The record flight for Browning comes just eight months after he founded Gravity Industries.
The Guinness World Record for the fastest jetpack flight now belongs to a British inventor. The man has been dubbed the “real life Iron Man”. He set the record using a £40,000 ($52,000) jetpack. The pack is powered by kerosene thrusters which propel the wearer several feet above the ground. For the record, it reached 32.02 mph.
The record was set by flying over Lagoona Park in Reading UK on Thursday, November 8. Richard Browning who is also the founder of British technology firm Gravity Industries set the official record for the ‘fastest speed in a body controlled jet engine powered suit’.
Speaking at the event Browning said that he was delighted to have set the record. He added that it was a pleasure and a privilege to have his unique creation recognized and celebrated around the world. Gravity Industries has filed patents for its jetpack. The pack combines body mounted miniaturized jet engines with a specially designed exoskeleton. The specific design of the suit allows for vertical takeoff and flight.
The record flight for Browning comes just eight months after he founded Gravity Industries. The founder now hopes to commercialize the technology which will make it accessible to many. He also hopes to be able to push the record even further in the future.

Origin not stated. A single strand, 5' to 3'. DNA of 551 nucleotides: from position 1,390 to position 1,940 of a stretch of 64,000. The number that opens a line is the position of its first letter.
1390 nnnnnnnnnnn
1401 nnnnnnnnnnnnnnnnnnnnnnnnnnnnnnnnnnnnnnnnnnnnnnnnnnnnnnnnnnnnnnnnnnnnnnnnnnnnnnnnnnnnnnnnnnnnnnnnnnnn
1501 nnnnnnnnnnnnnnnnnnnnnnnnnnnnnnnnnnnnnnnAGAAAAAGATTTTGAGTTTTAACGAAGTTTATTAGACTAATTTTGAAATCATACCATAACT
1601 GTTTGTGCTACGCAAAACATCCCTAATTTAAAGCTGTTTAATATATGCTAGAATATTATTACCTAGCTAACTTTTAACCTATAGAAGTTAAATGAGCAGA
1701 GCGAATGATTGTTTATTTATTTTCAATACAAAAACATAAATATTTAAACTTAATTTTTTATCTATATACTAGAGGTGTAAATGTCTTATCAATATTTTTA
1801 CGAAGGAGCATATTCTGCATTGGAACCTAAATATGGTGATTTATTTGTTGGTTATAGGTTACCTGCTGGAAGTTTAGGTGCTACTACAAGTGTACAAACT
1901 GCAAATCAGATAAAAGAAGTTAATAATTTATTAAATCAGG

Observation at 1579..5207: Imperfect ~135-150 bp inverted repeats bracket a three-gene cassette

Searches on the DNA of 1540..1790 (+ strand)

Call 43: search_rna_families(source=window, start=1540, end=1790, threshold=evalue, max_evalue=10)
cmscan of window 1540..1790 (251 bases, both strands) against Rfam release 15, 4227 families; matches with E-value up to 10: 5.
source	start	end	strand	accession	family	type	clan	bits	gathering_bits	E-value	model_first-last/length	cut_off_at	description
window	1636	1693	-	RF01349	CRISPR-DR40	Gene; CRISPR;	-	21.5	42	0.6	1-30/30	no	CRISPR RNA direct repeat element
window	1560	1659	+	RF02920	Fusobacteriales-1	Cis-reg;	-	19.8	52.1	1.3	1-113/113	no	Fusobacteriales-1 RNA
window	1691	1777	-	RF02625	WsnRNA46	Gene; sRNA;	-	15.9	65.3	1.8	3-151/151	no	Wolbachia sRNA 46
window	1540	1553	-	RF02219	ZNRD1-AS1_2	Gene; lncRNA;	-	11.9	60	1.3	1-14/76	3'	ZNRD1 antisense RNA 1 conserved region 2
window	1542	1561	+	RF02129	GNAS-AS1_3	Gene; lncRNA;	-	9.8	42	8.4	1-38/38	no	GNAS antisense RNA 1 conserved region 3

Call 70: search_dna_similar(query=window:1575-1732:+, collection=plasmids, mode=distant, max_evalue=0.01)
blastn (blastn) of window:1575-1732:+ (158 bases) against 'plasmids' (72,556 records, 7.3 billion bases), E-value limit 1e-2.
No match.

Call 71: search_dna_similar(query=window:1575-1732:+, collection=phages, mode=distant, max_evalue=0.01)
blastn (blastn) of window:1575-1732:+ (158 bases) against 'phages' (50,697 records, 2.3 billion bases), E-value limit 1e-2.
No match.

On the company’s website, it states that Gravity Industries had gone from an audacious dream to a patent-pending technology. This technology is powering the world’s first human propulsion flight. The company has managed to achieve this in less than 12 months. But it does not end there for Gravity Industries. The company’s vision is to build an entirely new generation of flight systems. There are hopes that these will be used in both commercial and entertainment applications. In essence, the company hopes to make personal flight devices accessible to all.
But, Gravity Industries is only one of several companies currently working on the innovative jetpack technology. Aviation giant Boeing and the Defense Advanced Research Projects Agency (DARPA) recently announced a $2 million prize for personal flying devices. The idea behind the announcement is for teams to build a jetpack that anyone could use. The flight tool needs to be ultra-compact, quiet and “urban compatible”. Teams are able to register for the first phase of the GoFly Prize until April 4, 2018. And entries are already coming in.
Browning’s record attempt has helped promote Guinness World Records Day. The day is set to be celebrated on November 19. It is expected that over 600 000 people around the world will attempt to break various world records on the day.